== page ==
It is a further object of this invention is to provide a means for maintaining the mirrored tube in good condition without having to remove it frequently as it is necessary with the inner processing tube.

These and other objects of this invention will be apparent from the following description and drawings.

In summary, this invention provides a system for controlling the IR radiation while permitting transmittal of the UV radiation and which allows ready cleaning of the innertube without damage to the outertube.

DESCRIPTION OF THE DRAWINGS

FIG. 1 is a fragmentary view portions of which are broken away and shown in cross-section showing an array of three of the irradiating units made in accordance with the present invention.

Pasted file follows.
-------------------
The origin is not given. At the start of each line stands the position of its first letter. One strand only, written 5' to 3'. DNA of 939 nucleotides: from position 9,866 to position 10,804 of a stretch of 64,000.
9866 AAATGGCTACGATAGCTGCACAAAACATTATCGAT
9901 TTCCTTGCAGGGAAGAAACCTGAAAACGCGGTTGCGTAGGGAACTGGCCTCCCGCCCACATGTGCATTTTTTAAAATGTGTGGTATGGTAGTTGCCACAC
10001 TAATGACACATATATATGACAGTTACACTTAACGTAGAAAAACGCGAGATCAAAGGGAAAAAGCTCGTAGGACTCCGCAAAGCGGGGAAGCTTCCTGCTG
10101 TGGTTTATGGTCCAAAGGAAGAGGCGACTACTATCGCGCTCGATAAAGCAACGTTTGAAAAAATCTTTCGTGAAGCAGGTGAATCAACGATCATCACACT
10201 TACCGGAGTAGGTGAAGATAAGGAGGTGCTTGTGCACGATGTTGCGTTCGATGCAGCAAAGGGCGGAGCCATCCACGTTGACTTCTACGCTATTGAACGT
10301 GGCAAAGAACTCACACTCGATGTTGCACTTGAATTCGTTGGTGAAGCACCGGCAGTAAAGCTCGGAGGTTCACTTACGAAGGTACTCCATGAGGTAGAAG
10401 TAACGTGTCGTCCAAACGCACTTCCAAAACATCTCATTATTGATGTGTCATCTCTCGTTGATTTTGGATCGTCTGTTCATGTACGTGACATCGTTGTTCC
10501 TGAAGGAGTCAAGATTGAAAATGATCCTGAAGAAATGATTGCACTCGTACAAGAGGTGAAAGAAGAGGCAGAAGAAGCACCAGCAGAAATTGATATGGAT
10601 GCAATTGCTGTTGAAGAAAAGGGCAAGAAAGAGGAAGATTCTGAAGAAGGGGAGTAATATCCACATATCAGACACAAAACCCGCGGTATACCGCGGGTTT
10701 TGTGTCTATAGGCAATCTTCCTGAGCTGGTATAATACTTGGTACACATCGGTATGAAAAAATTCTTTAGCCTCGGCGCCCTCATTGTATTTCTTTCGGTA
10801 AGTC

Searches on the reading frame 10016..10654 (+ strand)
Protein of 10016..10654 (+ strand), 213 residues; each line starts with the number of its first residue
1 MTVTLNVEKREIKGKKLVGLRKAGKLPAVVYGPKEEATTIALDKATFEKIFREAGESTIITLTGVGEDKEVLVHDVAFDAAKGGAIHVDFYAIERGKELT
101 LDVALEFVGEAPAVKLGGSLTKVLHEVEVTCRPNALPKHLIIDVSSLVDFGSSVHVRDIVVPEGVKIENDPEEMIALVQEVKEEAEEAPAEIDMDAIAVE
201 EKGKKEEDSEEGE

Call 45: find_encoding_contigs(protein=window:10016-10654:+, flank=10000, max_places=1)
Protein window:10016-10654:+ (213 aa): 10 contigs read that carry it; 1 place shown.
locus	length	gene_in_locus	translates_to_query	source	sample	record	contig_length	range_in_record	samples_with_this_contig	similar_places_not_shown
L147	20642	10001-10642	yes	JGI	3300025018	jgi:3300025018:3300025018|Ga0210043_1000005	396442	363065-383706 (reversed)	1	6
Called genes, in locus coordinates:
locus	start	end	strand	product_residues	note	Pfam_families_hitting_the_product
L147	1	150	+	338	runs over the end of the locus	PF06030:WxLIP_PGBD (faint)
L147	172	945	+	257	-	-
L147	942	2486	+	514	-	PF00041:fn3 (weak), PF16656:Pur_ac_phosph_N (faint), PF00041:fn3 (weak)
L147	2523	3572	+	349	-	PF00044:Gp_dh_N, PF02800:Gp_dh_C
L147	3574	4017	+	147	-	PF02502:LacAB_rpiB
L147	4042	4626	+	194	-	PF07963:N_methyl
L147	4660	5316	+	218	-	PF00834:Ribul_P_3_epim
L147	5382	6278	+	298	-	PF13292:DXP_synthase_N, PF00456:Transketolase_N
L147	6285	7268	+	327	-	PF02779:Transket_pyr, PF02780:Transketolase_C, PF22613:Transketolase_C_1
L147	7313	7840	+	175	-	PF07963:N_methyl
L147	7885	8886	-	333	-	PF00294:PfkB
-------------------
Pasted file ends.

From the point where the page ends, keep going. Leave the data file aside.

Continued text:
FIG. 2 is an end view broken away to show the light transmitting element and reflectors and the concentric quartz tube in which the filament passes.

FIG. 3 is a fragmentary cross sectional view of the lamp apparatus and the tubular arrangements through which the filament passes.

FIG. 4 is an enlarged view of the lamp reflector apparatus from an end view and showing the radiation reflecting from the reflector to the filament within the tubular members.

FIGS. 1, 2, 3 AND 4